Presentation on theme: "The Principal and the School Media Specialist: A Powerful Team in Driving Student Achievement."— Presentation transcript:
The Principal and the School Media Specialist: A Powerful Team in Driving Student Achievement
“A healthy, dynamic library will do more for the academic success of a school and community than any other stand-alone curricular program that money can buy.” Edward Gonzalez, Principal & Winner of School Library Journal’s Principal of the Year Award, 2003 (Wheelen, 2003)
“Regardless of how rich or poor a community is, students tend to perform better on reading tests where and when their library programs are in the hands of endorsed librarians.” (Lance & Hofschire, 2012)
“New library media specialists need to be technology gurus, learning consultants, and collaborative partners focused on making a difference in learning.” (Champlin & Loertscher, 2003)
Why support the library and media specialist? A strong collection that is well circulated drives literacy! A talented LMS is a teacher of students, and a teacher of teachers. Your LMS wants to help your school meet SSP goals.
What will the LMS do that has proven to impact student achievement? Keep the library open longer hours Build a diverse, challenging, relevant collection of print and non-print resources. Provide more and better teacher in-service Collaborate with teachers instructionally Deliver more information literacy instruction to students. Promote the media center & encourage students to visit more often. Build a strong relationship with the public library. (Information Empowered)
All of those capacities of the school’s media center and specialist result in….. (Information Empowered) Higher test scores!
The following factors of Library Media (LM) programs were linked to increased student performance across grade levels in a Colorado study. COLLABORATION Planning with and Identifying materials for teachers Teaching information literacy to students Providing teacher in-service Management of technology LEADERSHIP Serving on curriculum and Standards committees. Meeting with principal regularly. Participating in faculty meetings. Media Program Development (Lance & Rodney, 2000)
What role does the principal play in the success of the school Library Media Program? (Information Empowered) The principal promotes the Media Specialist as a central resource and instructional teammate to all teachers in the buildings and encourages teachers to use her frequently. The principal makes important funding decisions for the Media Center to maintain a top-rate collection and remain appropriately staffed. The principal promotes the Media Center outside of the local school and may be able to obtain additional funding and community support for the LM program. The principal sees the Media Specialist as a central figure in attaining the school’s goals and communicates with the LMS about ways in which he/she can aide in these goals.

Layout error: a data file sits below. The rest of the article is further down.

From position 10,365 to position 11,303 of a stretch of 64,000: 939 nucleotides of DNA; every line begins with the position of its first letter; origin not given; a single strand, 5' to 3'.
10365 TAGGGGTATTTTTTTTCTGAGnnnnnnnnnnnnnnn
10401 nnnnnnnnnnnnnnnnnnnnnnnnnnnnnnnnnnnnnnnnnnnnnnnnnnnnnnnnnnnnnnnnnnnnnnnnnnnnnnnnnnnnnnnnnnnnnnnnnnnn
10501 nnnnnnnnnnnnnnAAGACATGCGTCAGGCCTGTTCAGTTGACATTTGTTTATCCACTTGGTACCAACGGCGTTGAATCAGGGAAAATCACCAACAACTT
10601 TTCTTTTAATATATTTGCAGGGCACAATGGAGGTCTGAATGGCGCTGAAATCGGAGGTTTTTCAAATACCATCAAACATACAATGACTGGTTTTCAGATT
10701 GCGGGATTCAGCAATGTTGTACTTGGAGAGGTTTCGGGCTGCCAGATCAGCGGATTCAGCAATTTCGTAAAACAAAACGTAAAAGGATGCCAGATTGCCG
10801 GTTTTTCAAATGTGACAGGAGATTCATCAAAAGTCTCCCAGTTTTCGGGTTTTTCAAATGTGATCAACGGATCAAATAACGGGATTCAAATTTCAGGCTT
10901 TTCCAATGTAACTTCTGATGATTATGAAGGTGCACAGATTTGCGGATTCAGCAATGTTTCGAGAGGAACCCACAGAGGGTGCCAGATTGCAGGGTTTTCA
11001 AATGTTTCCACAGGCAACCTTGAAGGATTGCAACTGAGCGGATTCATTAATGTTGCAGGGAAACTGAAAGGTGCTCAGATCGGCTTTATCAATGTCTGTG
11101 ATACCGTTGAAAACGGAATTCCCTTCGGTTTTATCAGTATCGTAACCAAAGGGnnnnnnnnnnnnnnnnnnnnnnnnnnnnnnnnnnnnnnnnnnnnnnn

Hartzell further calls to principals to… * Educate themselves to library and librarian potential. * Reconfigure the librarian's job to maximize realization of that potential. * Hire high-quality, forward-looking, energetic, innovative librarians. * Provide budget resources adequate to new roles and demands. * Effectively and accurately evaluate both the program and the librarian on jointly developed criteria recognizing library media work as simultaneously integral to instructional quality but distinct from classroom teaching itself.
References Chaplin, C. and Loertscher, D. (2003). Reinvent your school’s library and watch student achievement increase. Principal Leadership. Retrieved 21 October 2012 from http://www.principals.org/portals/0/content/46815.pdf. Hartzell, G. (2002). Why should principals support school libraries? ERIC Digest. Retrieved 23 October 2012 from http://www.ericdigests.org/2003-3/libraries.htm..
References Lance, K. and Hofschire, L. (2012). A closer look: school librarian staffing linked with CSAP reading performance, 2005 to 2011. Library Research Service. Retrieved 20 October 2012 from http://www.lrs.org/documents/closer_look/CO4_2012_Closer_L ook_Report.pdf http://www.lrs.org/documents/closer_look/CO4_2012_Closer_L ook_Report.pdf Lance, K. and Rodney, M. and Hamilton-Pennell, C. (2000). How school librarians help kids achieve standards. Retrieved 21 October 2012 from http://www.lrs.org /documents/closer_look/CO4_2012_Closer_Look_Report.pdf.
School libraries work! Scholastic Library Publishing. (2004). Retrieved 25 October 2012 from http://web.archive.org/web/20061028081723/http://librarypu blishing.scholastic.com/content/stores/LibraryStore/pages/ima ges/slw_04.pdf. Starr, L. (2010). Strong libraries improve student achievement. Education World. Retrieved 25 October 2012 from http://www.educationworld.com/a_admin/admin/admin178.sh tml. References
Want higher test scores? A school librarian can make a difference! Information Empowered. (1998). Whelan, D. (2003). Ultimate Advocate. School Library Journal, 49(11), 44. References